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ID: 969622
User: 212.213.107.60
Article: Potato chip
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==History==
 
==History==
According to a traditional story, the original potato chip recipe was created in [[Saratoga Springs, New York]] on August 24, 1853. Agitated by a patron repeatedly sending his fried potatoes back because they were too thick, soggy and bland, resort hotel chef, [[George Crum]], decided to slice the potatoes as thin as possible, frying them until crisp and seasoning them with extra salt. Contrary to Crum's expectation, the patron (sometimes identified as [[Cornelius Vanderbilt]]) loved the new chips<ref>{{cite web|url=http://www.madehow.com/Volume-3/Potato-Chip.html |title=How potato chip is made - used, processing, product, machine, Raw Materials, The Manufacturing Process, Quality Control, Byproducts/Waste, The Future |publisher=Madehow.com |date=1915-01-06 |accessdate=2010-08-03}}</ref> and they soon became a regular item on the lodge's menu under the name "Saratoga Chips".<ref>[http://www.civilwarinteractive.com/Potato.htm Civil War Recipes and Food History - The Potato During the Civil War]</ref> Alternative explanations of the provenance of potato chips date them to recipes in ''Shilling Cookery for the People'' by [[Alexis Soyer]] (1845) or [[Mary Randolph]]'s ''The Virginia House-Wife'' (1824).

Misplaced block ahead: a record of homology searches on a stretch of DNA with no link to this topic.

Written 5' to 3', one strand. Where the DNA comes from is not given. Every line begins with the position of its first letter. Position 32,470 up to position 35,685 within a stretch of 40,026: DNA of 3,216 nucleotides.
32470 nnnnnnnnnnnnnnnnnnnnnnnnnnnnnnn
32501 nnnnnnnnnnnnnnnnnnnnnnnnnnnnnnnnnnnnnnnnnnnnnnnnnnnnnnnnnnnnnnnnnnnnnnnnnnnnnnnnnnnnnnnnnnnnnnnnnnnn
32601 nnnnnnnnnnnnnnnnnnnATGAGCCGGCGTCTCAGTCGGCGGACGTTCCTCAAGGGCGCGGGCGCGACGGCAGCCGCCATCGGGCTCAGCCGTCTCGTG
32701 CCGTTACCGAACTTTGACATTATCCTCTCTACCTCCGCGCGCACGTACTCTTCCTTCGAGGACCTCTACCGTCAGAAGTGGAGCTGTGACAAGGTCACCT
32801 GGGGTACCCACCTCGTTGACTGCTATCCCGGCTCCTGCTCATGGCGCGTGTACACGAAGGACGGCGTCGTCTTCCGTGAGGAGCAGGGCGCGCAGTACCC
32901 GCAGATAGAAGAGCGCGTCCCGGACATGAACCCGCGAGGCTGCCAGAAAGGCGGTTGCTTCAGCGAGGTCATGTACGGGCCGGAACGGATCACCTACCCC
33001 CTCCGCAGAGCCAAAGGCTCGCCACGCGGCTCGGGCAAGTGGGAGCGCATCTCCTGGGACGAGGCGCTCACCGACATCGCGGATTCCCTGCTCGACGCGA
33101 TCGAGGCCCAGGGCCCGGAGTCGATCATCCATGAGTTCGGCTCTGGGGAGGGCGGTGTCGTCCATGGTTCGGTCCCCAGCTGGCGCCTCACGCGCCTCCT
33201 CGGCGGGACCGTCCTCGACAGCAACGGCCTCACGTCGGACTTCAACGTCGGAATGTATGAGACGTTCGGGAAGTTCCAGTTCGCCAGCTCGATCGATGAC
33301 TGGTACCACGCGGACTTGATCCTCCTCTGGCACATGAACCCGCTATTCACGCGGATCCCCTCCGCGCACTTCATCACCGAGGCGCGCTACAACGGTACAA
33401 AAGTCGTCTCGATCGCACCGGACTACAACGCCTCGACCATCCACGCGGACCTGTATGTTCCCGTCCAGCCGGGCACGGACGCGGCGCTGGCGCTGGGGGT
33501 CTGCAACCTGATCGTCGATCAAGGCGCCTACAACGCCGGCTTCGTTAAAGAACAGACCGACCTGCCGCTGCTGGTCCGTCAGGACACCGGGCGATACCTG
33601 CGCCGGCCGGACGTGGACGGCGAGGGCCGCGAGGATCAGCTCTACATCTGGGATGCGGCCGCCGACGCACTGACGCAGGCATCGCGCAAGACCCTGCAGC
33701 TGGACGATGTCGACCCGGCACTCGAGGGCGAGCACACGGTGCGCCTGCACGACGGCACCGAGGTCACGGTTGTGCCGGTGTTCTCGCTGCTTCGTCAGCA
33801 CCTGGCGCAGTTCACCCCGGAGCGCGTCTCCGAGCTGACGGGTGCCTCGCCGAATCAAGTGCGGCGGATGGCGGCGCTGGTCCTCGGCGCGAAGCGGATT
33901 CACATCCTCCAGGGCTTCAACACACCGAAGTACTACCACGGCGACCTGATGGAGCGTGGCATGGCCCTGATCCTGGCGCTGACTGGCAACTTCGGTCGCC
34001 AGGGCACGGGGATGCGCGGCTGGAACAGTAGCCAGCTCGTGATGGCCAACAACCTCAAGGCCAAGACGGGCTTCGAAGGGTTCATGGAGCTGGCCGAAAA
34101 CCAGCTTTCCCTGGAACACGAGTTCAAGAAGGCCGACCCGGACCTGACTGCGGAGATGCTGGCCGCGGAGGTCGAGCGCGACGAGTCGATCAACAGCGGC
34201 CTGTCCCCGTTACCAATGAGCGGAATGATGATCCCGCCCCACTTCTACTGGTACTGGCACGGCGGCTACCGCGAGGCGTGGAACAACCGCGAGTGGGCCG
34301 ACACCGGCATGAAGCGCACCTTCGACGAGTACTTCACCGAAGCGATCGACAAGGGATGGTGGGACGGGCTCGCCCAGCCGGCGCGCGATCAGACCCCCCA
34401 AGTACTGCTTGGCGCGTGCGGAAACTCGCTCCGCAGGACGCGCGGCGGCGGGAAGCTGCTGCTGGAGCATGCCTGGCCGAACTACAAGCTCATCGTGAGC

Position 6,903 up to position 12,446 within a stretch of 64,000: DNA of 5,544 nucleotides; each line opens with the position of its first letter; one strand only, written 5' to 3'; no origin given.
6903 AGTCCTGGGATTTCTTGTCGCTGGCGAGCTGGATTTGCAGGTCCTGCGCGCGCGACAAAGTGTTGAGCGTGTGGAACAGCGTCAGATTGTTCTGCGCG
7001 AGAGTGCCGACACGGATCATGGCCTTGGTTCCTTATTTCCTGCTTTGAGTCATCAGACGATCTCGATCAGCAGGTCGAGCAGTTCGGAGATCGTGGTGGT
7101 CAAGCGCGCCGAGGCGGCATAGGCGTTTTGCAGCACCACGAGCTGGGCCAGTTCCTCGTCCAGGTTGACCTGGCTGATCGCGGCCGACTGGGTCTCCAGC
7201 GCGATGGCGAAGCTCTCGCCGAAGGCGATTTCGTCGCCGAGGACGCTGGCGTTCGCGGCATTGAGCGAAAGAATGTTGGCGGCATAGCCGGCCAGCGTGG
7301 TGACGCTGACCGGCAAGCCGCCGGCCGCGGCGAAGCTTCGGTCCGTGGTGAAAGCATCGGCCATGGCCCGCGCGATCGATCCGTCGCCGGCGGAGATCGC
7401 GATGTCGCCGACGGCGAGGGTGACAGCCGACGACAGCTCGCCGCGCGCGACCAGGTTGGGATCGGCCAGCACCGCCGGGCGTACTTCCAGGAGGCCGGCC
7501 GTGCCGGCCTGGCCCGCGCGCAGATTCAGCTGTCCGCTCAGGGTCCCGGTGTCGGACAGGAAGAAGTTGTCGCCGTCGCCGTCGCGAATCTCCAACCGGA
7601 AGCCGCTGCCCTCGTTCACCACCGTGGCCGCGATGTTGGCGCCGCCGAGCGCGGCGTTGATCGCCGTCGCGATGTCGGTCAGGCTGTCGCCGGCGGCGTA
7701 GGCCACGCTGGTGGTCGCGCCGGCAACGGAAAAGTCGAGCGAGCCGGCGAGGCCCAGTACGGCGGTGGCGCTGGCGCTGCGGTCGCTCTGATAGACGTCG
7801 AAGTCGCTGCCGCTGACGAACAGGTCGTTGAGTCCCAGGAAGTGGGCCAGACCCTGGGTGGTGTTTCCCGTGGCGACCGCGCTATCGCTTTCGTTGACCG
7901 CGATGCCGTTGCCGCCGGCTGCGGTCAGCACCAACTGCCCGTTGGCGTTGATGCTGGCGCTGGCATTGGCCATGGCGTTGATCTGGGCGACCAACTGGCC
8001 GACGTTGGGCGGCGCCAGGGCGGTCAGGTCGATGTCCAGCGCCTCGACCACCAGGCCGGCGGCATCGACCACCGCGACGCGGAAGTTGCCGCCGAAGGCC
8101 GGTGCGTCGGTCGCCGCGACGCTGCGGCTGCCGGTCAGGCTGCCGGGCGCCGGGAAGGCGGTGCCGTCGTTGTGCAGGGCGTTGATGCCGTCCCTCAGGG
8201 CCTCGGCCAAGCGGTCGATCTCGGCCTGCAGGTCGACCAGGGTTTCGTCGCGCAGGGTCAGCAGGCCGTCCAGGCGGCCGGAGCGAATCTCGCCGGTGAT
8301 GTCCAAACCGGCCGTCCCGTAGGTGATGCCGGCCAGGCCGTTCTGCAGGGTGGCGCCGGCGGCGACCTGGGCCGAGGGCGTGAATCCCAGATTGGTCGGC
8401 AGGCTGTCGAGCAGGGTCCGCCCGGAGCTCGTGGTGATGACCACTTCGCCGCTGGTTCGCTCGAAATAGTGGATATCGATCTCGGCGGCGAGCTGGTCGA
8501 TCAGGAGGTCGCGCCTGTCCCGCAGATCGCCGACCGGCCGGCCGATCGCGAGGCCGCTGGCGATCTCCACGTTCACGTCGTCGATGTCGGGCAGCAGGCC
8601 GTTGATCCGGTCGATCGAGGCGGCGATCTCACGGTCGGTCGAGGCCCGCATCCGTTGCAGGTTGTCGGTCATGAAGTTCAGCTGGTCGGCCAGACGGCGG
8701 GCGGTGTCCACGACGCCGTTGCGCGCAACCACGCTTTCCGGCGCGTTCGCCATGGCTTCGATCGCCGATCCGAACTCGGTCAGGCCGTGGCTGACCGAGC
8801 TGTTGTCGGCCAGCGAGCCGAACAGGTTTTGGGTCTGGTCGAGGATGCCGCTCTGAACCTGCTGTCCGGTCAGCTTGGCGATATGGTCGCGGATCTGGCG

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According to a traditional story, the original potato chip recipe was created in [[Saratoga Springs, New York]] on August 24, 1853. Agitated by a patron repeatedly sending his fried potatoes back because they were too thick, soggy and bland, resort hotel chef, [[George Crum]], decided to slice the potatoes as thin as possible, frying them until crisp and seasoning them with extra salt. Contrary to Crum's expectation, the patron (sometimes identified as [[Cornelius Vanderbilt]]) loved the new chips<ref>{{cite web|url=http://www.madehow.com/Volume-3/Potato-Chip.html |title=How potato chip is made - used, processing, product, machine, Raw Materials, The Manufacturing Process, Quality Control, Byproducts/Waste, The Future |publisher=Madehow.com |date=1915-01-06 |accessdate=2010-08-03}}</ref> and they soon became a regular item on the lodge's menu under the name "Saratoga Chips".<ref>[http://www.civilwarinteractive.com/Potato.htm Civil War Recipes and Food History - The Potato During the Civil War]</ref> Alternative explanations of the provenance of potato chips date them to recipes in ''Shilling Cookery for the People'' by [[Alexis Soyer]] (1845) or [[Mary Randolph]]'s ''The Virginia House-Wife'' (1824).i like chips